- first, for the consequences of the Government’s stimulus to the job market to be felt
- secondly, for the amendment to the pre-action protocol overseen by the Master of the Rolls to be delivered and understood
- finally, to give time to amend housing legislation to allow judges greater discretion with regard to eviction cases
Does my noble friend agree that this action is preferable to introducing measures against a rising tide of evictions in the autumn?”
The Minister replied: “We are exploring a number of options to further protect tenants, including a pre-action protocol for claims for possession by private landlords.
“This might not be the way to achieve our objective, so our priority is to work with the judicial working group convened by the Master of the Rolls on arrangements, including new rules, that will mean that courts are better able to address the need for appropriate protection of all parties once the stay on possession proceedings ends in August.”
Government to update repairs guidance
The Shadow Housing Secretary, Thangam Debbonaire MP(Labour, Bristol West) hasreceived a response to her written question asking what guidance the Government plans to provide to landlords of clinically vulnerable tenants, who are currently in the shielded category, on accessing rental properties to carry out routine inspections and repairs after 1 August 2020.
The Housing Minister responded: “The advice for those shielding is due to be relaxed from 31 July 2020, so that from 1 August 2020, individuals in the clinically extremely vulnerable group will no longer be advised to shield.
“From 1 August 2020, the guidance given to the clinically extremely vulnerable group is due to be in line with advice currently given to the clinically vulnerable group.
“Currently, the Government guidance is that no repair or maintenance work should be carried out in any household where an individual is being shielded, unless that work is to remedy a direct risk to the safety of the household.
“From 1 August 2020, advice for those currently in the clinically extremely vulnerable group is due to be relaxed, allowing tradespeople to carry out routine inspections and repairs in households that were previously shielding.
“It is important that inspections and repairs are carried out in accordance with the latest guidance on working safely in people’s homes.
“Where these visits occur, landlords and tenants should work together to make prior arrangements to ensure that social distancing is maintained, and appropriate hygiene measures are followed.
“Published guidance will be updated accordingly.”
Opposition to stamp duty cut
MPs yesterday gave approval to the Stamp Duty Land Tax (Temporary Relief) Bill which enacts the Government’s changes to stamp duty as outlined in the Summer Statement.
Of note, a number of opposition MPs expressed concerns at second reading that they felt the move benefits those with second homes and buy-to-let investors.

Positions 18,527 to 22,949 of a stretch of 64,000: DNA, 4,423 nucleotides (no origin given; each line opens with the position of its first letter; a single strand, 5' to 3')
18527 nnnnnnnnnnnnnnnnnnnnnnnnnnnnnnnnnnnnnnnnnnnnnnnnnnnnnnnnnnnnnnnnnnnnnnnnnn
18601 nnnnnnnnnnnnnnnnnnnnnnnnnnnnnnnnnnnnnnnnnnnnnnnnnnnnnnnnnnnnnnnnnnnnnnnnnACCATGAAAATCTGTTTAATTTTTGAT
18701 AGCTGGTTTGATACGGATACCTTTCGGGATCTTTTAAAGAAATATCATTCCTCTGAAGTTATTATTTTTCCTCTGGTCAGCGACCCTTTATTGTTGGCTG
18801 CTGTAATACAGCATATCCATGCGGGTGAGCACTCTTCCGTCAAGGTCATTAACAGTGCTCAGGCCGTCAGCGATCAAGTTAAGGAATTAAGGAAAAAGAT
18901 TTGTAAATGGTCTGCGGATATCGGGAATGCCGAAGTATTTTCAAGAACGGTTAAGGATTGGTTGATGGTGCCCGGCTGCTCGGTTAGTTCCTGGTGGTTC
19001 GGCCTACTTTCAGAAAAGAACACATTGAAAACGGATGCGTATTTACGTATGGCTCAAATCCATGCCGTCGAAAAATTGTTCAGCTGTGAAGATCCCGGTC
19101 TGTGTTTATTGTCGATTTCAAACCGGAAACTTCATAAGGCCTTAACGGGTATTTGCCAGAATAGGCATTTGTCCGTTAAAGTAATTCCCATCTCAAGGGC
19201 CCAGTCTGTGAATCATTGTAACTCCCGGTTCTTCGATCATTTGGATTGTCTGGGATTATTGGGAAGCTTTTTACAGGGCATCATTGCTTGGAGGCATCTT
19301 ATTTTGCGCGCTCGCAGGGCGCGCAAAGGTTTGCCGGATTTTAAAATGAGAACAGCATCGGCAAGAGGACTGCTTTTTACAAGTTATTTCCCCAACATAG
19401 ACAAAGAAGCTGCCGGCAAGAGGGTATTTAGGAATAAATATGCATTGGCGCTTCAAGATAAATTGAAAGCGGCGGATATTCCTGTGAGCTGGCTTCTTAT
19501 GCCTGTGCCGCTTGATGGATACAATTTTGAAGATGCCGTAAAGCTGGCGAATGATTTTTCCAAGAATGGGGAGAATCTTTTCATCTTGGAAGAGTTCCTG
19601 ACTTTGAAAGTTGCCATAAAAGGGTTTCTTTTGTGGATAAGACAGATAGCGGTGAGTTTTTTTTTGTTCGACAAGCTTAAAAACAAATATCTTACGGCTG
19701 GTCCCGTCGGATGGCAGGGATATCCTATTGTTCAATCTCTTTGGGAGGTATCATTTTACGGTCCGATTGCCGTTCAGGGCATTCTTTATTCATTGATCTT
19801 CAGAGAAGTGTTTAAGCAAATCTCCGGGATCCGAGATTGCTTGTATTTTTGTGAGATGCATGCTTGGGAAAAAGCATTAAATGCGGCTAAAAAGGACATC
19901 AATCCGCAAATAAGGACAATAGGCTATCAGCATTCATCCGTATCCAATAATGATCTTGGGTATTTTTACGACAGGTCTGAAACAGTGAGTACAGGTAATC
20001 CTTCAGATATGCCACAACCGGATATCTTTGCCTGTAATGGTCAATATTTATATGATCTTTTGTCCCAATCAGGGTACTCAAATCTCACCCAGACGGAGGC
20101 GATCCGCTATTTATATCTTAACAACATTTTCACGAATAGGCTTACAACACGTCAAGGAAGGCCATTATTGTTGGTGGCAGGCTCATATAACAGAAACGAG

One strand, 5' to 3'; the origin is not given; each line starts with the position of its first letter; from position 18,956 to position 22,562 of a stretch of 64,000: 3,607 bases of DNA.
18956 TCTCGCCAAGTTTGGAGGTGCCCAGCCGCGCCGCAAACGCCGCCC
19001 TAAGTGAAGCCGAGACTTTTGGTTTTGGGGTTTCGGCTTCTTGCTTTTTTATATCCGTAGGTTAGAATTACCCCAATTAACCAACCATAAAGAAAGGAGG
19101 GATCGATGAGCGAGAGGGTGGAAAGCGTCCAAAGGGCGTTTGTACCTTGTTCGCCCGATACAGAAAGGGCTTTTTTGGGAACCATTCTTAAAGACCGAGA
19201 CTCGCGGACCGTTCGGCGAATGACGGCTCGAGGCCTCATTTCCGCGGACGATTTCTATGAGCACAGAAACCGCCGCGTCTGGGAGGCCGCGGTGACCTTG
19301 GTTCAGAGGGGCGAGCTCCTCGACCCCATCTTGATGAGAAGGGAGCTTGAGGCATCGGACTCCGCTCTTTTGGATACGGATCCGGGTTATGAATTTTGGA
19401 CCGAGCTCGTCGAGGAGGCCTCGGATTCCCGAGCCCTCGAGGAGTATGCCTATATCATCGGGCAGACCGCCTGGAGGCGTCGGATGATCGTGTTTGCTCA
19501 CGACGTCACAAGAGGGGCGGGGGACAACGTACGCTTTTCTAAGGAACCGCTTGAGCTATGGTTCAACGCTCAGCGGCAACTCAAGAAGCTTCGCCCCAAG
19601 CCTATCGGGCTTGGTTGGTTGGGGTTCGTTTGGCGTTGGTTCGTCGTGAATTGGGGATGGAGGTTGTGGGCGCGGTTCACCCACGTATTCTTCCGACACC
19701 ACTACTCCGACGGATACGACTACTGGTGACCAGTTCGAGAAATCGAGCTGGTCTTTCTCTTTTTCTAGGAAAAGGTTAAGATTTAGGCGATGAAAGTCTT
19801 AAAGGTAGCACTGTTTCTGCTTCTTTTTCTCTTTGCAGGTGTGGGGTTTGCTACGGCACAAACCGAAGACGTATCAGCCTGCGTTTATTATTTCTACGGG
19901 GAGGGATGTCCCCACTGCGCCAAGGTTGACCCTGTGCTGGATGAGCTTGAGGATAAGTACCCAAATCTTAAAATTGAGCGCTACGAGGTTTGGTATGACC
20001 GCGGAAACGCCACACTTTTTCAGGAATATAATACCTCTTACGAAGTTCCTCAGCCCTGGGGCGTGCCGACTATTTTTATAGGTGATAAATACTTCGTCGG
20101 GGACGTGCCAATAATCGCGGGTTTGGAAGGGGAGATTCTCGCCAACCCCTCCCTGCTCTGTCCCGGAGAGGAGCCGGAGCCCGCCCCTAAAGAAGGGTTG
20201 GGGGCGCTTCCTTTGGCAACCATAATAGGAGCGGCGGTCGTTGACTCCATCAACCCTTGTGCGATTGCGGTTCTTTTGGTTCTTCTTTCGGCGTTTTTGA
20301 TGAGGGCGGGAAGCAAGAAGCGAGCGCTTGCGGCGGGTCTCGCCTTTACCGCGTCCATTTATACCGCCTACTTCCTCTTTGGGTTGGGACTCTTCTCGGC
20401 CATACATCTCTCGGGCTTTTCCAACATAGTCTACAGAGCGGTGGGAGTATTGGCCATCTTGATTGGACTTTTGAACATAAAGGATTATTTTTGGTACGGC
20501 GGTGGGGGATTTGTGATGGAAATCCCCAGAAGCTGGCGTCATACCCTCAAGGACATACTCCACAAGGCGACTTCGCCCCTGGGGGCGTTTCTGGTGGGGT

Dan Carden MP (Labour, Liverpool Walton – Shadow Financial Secretary to the Treasury) said: “We have serious questions about why the Bill includes significant support for second homeowners—plans that were slipped out by the Treasury after the Chancellor delivered his statement.
We need to understand why the Government have decided, as my hon. Friend the Member for Bristol West (Thangam Debbonaire) said last week, to direct a huge bung to second homeowners, landlords and holiday-home buyers while millions of people are desperate for support. The provisions in the Bill are an unnecessary subsidy for second homeowners that will only worsen the housing crisis by reducing the supply of homes overall.”
Siobhain McDonagh MP (Labour, Mitcham and Morden) said: “Providing more incentive to people who already own their own home or are part of the buy-to-let market effectively crowds out first-time buyers.”
Matt Western MP (Labour, Warwick and Leamington) said: “For me, there is an issue with the second homes sector. Previously, a second homeowner or buy-to-let landlord would have paid an additional 3% stamp duty surcharge, which would translate into a figure of 8%, rather than 5%.
These changes mean that anyone looking to buy a second home at between £250,000 and £500,000 will pay just 3%. Coming back to a point that was made earlier, we need to know the scale of the issue. What proportion of transactions are for second properties?
In the last 12 months, 34% of all purchases were made by second homeowners. That has to be a concern, because it affects the market to the detriment of first-time buyers.”
Pat McFadden MP (Labour, Wolverhampton South East – Shadow Economic Secretary to the Treasury) said: “If the Chancellor really wanted to announce a stamp duty holiday, was it necessary to extend it to buy-to-let landlords and people purchasing second homes?
“What will be the benefits for overseas buyers, some of whom have seen the most expensive London property almost as a reserve currency? Both those groups are already treated differently within the existing regime, and they could have been treated differently in this change.”
Winding up the second reading debate, Jesse Norman MP (Financial Secretary to the Treasury) said: “Although those buying second homes or buy-to-let properties will benefit, and make a very important economic contribution in so doing, they will continue to pay an additional 3% on top of the standard stamp duty land tax rates.
“Let us not forget that it was this Government who introduced the phasing out of finance costs relief, as well as the higher rates of stamp duty land tax for the purchase of additional property—all steps towards a more balanced tax treatment between homeowners and landlords.”
At committee stage of proceedings, MPs considered an amendment which would have required the Treasury report to Parliament on the impact of the Act, and in particular its impact on different groups of property owner.
The amendment was not put to a vote so therefore the Bill progresses to the House of Lords without having been changed by MPs.